Benicio Del Toro

Tony Barson/

Surprise, surprise. A panel headed up by Sean Penn had politics on the brain.

Benicio Del Toro was unanimously named Best Actor at the Cannes Film Festival Sunday for his portrayal of Latin American revolutionary Che Guevara in Steven Soderbergh's four-hour biopic, Che.

The nine-member Cannes jury, which included Natalie Portman and director Alfonso Cuaron and was presided over by Penn, presented the awards Sunday, the final day of the festival.

"I'd like to dedicate this to the man himself, Che Guevara, as well as to Soderbergh, who got up every day, forced me to this," Del Toro said during the ceremony. "He was there pushing it, and he pushed all of us."

Soderbergh also directed the Puerto Rican actor's Oscar-winning turn in 2000's Traffic.

Meanwhile, the Palme d'Or—Cannes' prize for best movie—sidestepped Clint Eastwood's well-received thriller The Changeling and went to a French film for the first time since 1987. Laurent Cantet's The Class, about the lives of students and teachers at a tough Parisian junior high school that featured real students and teachers, took the top honor.

Gomorra, about the criminal underworld in Naples, won the second-place Grand Prize, while Il Divo, about former Italian Premier Giulio Andreotti, took home the third-place Jury Award.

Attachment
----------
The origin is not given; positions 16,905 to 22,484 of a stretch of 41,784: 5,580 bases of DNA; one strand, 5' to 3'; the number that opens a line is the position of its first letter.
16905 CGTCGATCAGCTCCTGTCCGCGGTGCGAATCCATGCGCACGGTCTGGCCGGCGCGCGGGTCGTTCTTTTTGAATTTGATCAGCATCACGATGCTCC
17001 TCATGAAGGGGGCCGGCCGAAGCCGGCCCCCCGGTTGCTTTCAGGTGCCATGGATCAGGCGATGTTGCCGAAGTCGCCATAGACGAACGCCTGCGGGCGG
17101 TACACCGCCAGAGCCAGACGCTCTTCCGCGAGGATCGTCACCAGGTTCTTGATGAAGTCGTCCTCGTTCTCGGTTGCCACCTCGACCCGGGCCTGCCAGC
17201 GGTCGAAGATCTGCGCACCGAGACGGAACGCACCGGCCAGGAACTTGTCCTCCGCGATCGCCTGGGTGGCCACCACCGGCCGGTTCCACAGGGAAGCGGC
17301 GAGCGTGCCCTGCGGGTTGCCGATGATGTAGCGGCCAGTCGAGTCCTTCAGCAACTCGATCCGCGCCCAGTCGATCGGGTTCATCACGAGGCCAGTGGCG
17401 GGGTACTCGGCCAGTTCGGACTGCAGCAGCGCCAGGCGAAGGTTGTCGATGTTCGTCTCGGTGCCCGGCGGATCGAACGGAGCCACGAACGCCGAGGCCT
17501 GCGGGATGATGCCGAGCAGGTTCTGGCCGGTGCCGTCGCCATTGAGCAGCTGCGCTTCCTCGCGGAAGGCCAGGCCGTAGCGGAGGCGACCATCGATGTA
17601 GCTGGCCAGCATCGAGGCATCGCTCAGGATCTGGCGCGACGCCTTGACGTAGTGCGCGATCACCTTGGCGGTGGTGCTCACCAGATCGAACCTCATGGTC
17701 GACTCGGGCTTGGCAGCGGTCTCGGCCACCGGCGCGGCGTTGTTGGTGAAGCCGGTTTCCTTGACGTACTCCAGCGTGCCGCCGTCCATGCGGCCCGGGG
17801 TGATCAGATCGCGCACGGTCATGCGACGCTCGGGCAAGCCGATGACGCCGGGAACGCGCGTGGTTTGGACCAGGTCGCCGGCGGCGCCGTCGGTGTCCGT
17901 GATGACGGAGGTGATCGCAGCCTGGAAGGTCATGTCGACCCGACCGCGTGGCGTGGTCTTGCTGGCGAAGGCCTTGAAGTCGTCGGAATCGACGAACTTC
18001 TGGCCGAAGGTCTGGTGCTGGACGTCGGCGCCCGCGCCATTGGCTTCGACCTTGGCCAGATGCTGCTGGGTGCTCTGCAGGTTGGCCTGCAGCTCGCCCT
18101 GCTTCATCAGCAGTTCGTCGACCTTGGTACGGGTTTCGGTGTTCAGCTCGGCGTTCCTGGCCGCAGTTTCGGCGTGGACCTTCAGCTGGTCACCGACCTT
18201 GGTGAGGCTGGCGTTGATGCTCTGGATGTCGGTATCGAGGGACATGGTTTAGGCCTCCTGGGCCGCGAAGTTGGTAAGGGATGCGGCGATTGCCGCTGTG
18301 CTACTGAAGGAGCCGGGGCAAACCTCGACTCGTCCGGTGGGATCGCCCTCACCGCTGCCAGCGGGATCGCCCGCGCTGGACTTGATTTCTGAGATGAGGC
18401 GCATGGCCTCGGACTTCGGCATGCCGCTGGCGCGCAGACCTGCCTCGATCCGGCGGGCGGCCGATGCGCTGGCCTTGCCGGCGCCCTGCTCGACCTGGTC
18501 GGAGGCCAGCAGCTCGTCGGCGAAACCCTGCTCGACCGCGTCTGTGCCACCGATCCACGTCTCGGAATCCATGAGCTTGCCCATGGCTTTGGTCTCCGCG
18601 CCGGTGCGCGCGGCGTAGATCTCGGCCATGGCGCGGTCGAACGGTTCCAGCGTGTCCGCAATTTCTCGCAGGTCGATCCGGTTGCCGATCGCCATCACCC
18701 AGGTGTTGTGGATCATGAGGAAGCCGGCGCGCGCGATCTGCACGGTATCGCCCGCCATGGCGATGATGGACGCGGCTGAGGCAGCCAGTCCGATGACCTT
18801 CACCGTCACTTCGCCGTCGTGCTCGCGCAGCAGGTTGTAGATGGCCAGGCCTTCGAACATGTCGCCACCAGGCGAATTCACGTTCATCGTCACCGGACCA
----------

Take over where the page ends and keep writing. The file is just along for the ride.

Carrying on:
Pretty much just for being awesome, special awards were given to French actress Catherine Deneuve, who appeared in two festival films this year, and Eastwood, who has come up empty-handed after screening five movies in competition since 1985.

First-time filmmaker Steve McQueen took home the Camera D'Or for Hunger, a brutal depiction of prison life in Northern Ireland in the 1980s.

Other awards went to Brazilian actress Sandra Corveloni for her work in Linha de Passe, Hungarian director Nuri Bilge Ceylan for Three Monkeys, Belgian brothers Luc and Jean-Pierre Dardenne for their screenplay of Lorna's Silence, and Marian Crisan for his short film Megatron.

"There was a field of such powerful, emotional, moving movies, performances," Penn said today. "There were so many times that we thought, it just can't get better."

The 2008 festival wrapped up after the awards ceremony with a screening of Barry Levinson's Hollywood-themed dark comedy What Just Happened?

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